- They solidify understanding about key concepts, ideas and vocabulary words. – QuickWrites are a great way for students to explore their understanding about a topic. They are not graded – no, not ever! So there is little risk to a student in expressing an idea. I do skim read the QuickWrites unless a student asks me not to, and that helps me know if a student’s idea is underdeveloped and needs more development.
These three QuickWrites are from the same student, early in the school year. The first topic was Harry Potter, the second was the vocabulary word “denominator” and the third was the topic “pets”. The horizontal line shows how far she wrote in one-minute (7 words, 11 words and 20 words). You can see that at some point in time later, she added to all three entries. The third QuickWrite about pets was the genesis for a narrative that she wrote and published later in the year.
Often, when I am teaching a specific skill, I ask the kids to return to a QuickWrite and do a quick revision to add in the new skill. For example, when we were learning about using transition phrases like “for instance” to strengthen informational text, this student returned to her entry about the denominator and added an example. QuickWrites are a valuable place to try out a new skill. Now that you have a picture of QuickWrites in the regular classroom, let’s explore ideas for using QuickWrites in the virtual classroom.
QuickWrites in the Virtual Classroom
This year I will be using digital writing notebooks for the first time. I still want all the benefits of QuickWrites, even though I won’t be starting the year face to face with students. Here’s what I’m going to try. (You can find my Digital Writing Notebooks on TPT, and free videos to implement them on my You Tube Channel.)
One of our first writing lessons will be setting up our digital notebooks. I have created a Google Slides document with the basic layout, including a Table of Contents. The students will have some creativity to decorate the “covers” and Table of Contents using clip art (I will share my collection with them using Wakelet). One of the things I love about going digital is that we will be able to add slides easily and keep everything organized. Usually the QuickWrites are scattered wherever in their journal. This year, we will put all of the QuickWrite slides at the beginning of the Slides document. Students will be able to add more slides as needed.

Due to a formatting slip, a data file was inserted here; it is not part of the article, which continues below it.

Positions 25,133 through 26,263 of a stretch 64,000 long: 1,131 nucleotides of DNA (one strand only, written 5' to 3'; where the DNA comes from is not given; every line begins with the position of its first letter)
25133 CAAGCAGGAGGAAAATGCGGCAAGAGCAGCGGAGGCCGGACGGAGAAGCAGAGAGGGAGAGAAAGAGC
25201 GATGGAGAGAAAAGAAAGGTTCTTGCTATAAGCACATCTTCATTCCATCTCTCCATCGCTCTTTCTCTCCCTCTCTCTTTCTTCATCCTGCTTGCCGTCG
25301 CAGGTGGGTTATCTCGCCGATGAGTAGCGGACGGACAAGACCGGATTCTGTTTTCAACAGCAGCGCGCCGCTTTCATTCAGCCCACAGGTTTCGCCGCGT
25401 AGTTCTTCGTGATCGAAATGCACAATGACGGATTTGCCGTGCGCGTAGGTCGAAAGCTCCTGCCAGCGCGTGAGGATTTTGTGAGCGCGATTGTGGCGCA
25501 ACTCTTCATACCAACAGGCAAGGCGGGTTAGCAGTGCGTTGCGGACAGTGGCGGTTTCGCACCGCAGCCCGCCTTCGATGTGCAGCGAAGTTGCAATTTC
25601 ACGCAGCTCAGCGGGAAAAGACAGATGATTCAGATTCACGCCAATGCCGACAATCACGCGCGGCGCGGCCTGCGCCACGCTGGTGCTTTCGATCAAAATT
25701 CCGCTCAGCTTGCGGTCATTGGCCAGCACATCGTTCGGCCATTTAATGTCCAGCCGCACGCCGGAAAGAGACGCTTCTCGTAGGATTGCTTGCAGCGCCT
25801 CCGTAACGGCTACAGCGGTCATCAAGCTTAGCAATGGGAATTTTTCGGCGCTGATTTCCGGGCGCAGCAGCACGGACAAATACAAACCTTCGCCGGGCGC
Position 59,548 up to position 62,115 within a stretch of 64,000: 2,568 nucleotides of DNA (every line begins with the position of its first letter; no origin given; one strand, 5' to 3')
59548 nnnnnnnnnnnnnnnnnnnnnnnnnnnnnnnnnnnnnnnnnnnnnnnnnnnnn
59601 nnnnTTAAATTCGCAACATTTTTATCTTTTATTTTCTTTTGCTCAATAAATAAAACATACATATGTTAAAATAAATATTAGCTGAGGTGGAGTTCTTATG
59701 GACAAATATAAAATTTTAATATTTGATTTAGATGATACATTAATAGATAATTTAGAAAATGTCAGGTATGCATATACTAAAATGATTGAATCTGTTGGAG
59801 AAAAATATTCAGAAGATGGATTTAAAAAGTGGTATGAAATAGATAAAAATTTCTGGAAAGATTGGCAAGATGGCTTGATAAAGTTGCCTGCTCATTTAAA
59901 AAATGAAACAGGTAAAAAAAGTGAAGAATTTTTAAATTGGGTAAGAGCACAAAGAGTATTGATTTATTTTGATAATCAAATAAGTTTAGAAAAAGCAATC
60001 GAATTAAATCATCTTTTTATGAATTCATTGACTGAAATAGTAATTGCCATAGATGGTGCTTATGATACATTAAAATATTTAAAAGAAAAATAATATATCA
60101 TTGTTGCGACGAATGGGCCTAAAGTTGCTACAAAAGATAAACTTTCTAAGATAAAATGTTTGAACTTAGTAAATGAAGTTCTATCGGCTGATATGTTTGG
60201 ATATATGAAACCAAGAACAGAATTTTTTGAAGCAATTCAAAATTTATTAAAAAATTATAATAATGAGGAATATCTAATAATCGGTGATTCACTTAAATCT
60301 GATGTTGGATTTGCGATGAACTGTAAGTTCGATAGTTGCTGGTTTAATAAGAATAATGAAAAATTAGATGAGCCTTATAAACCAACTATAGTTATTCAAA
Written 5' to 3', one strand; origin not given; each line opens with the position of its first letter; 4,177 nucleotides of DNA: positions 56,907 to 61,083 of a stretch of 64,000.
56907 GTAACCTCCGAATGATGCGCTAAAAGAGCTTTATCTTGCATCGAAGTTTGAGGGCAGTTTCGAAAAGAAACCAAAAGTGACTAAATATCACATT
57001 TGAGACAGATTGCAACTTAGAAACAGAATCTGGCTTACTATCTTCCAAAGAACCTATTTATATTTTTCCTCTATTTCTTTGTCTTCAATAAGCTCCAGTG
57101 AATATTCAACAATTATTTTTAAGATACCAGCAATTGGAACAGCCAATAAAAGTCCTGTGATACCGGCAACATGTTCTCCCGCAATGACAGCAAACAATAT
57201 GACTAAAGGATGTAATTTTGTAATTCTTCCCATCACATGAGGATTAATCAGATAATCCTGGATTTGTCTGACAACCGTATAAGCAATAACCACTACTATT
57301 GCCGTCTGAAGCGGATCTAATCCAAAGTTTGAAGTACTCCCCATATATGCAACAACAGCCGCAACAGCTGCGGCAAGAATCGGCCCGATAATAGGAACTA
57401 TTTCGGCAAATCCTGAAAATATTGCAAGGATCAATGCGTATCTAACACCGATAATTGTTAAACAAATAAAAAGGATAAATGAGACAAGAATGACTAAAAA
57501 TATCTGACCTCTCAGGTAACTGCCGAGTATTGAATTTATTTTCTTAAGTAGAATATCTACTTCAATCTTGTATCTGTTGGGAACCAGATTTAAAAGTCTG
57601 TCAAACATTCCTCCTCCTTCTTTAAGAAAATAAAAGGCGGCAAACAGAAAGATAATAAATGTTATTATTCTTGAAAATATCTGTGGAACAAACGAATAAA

To begin with, we will use QuickWrites in Zoom Rooms (for the update on how this lesson actually went, click here!). I think it is worthwhile to spend some time teaching the kids about how to do this. After our initial Zoom Room to customize the Writing Journals, I will ask students to split their screen with their Writing Journal taking up a little more than half of the screen and the Zoom Room on the other portion. I will set a timer, give them a topic, and they will begin typing. After 1 minute they will stop and insert a horizontal line. They will count their words and insert a comment, and highlight any errors, then the process will begin again.
Once students have the process down, I will create a Menu with an embedded timer and 9 topics. Students will do 6 QuickWrite Activities individually each week. For accountability, we will start Zoom Rooms by having them share something from a Quick Write (in a Breakout Room) that they may want to add to during the lesson or that they enjoyed writing.
As with all things Distance Learning, this is going to be a big experiment. Will I get all of the benefits from regular QuickWrites if the students are doing them individually? I don’t know! I am expecting that their typing fluency will be different from their writing fluency, and I think that digital QuickWrites will have an additional benefit of improving typing skills. But, as always, if something isn’t working, I will tweak it until it does. Stay tuned for updates on how this all plays out. And if you give it a try, let me know!